The crux of the issue is that serial killers and psychopathy are “inevitably linked”, despite variations in personality traits and types of psychopathy. Serial killers who evade capture for sustained periods and have “adaptive features” in terms of executive functioning, scrupulous planning, superior cognitive processing, and stress reactivity display “elevated psychopathic characteristics”. The researchers coin these serial killers “semi-successful” psychopaths (Gao and Raine, 2010) and are infrequently found to be subject to mental health treatment, even in the cases where “curing” psychopathy is seen as a viable option.

Psychopathy as Mental Disorder

The common theory is that treatment of psychopaths is unlikely, or at all possible, which often supported by news media claims (Paulsen, 2010) and other popular culture reflections. Being able to spot a psychopath, as to prevent becoming his prey, takes precedence over the treatment of the psychopath. Particularly important, says Paulsen, is the ability to spot the psychopathic child so that the child can get help “structuring their existence” and “learning to handle social situations” (quoting psychologist Britt af Klinteberg). Adding more context to the claims of successful therapy, Lilienfeld and Arkowitz’s research in psychotherapy outcome entertains the possibilities of “curing” or “ridding” society of psychopathy, suggesting they believe it to be a treatable condition. Paulsen suggests “power over power” method in treatment, which involves “early control, diagnosing, stigmatizing, isolation, medicine and perhaps cognitive-behavioral therapy”, and considers this method to be the best possible hope. This appears problematic in that, based on other professional texts, stigmatization of the mentally ill, even in the case of psychopathy, such as is done through negative media portrays, and subsequent isolation, is often counterintuitive to treatment.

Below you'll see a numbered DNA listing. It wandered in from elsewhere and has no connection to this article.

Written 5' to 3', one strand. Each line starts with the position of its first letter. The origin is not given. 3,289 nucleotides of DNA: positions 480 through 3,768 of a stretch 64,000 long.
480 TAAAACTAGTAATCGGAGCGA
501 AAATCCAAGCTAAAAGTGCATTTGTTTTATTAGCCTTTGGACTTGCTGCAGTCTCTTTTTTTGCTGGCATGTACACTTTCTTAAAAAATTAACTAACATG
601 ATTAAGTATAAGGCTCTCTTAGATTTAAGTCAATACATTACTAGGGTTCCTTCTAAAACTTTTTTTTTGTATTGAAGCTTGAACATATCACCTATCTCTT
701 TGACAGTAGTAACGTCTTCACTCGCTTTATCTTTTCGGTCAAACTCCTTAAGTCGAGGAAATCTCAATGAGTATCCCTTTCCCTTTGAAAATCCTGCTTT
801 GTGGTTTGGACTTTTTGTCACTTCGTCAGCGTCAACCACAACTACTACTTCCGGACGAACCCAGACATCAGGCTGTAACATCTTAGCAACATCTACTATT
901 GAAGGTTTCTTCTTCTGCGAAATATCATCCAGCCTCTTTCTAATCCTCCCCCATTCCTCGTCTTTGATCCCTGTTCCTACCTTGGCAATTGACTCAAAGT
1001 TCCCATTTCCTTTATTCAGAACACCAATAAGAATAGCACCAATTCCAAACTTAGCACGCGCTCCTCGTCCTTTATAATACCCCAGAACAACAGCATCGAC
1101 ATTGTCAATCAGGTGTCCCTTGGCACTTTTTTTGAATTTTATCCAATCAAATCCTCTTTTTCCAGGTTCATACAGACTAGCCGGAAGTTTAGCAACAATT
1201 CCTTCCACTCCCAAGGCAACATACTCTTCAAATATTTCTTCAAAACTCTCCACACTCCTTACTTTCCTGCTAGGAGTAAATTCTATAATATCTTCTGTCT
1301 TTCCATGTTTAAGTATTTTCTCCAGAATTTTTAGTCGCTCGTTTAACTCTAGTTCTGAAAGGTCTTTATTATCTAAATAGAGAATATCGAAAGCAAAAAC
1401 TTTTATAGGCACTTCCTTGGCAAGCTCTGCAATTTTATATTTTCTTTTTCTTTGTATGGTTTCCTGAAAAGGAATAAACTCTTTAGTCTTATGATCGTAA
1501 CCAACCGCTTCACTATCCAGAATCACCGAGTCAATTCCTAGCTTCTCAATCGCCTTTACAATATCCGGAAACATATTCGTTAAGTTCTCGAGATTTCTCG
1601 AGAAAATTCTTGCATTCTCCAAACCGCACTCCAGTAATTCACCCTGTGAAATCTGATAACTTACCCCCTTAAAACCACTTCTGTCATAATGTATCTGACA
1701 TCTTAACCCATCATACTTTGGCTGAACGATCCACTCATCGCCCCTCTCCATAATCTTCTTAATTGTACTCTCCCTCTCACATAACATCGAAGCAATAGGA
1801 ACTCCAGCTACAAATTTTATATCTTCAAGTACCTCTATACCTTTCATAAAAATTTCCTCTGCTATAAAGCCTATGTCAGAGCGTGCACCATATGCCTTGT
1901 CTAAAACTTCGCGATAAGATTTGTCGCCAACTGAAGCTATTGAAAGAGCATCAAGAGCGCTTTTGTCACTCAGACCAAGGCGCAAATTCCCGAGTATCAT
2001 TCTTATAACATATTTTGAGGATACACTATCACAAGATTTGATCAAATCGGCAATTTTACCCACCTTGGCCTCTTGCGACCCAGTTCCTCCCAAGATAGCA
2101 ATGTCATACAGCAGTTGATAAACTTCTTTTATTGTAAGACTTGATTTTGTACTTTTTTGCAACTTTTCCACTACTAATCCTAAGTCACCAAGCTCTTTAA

More concerning in “curing” psychopathy is the broken link from the disorder and psychiatry. Through analysis, Covey (2009) illustrates how the depictions of madness as “moral insanity” took a shift to “psychopathy”, how criminal madness went from being conceptualized as an inability to control “’uncivilized’ impulses”, to that of a monster, more degenerative (often with racial undertones), and then evolved into ominous psychological portrayals with “far less clinical imagery”. This transforms what is commonly recognized as psychopathy out of the realm of mental illness, despite its pervasive inclusion in the mental health diagnostic documentation over the years. Lilienfeld and Arkowitz (2007) find that the violence of psychopathy is more closely linked with Antisocial Personality Disorder (ASPD), and research regarding psychopathy and ASPD illustrate a moderate overlap between the two disorders, despite psychopathic behavior being nested below ASPD in the DSM-IV TR (Diagnostic and Statistical Manual of Mental Disorders) , along with sociopathic behavior, as an unspecified cluster. The inclusion of this disorder demonstrates that, among professionals, psychopathy is recognized as a mental illness and therefore can be subject to clinical intervention.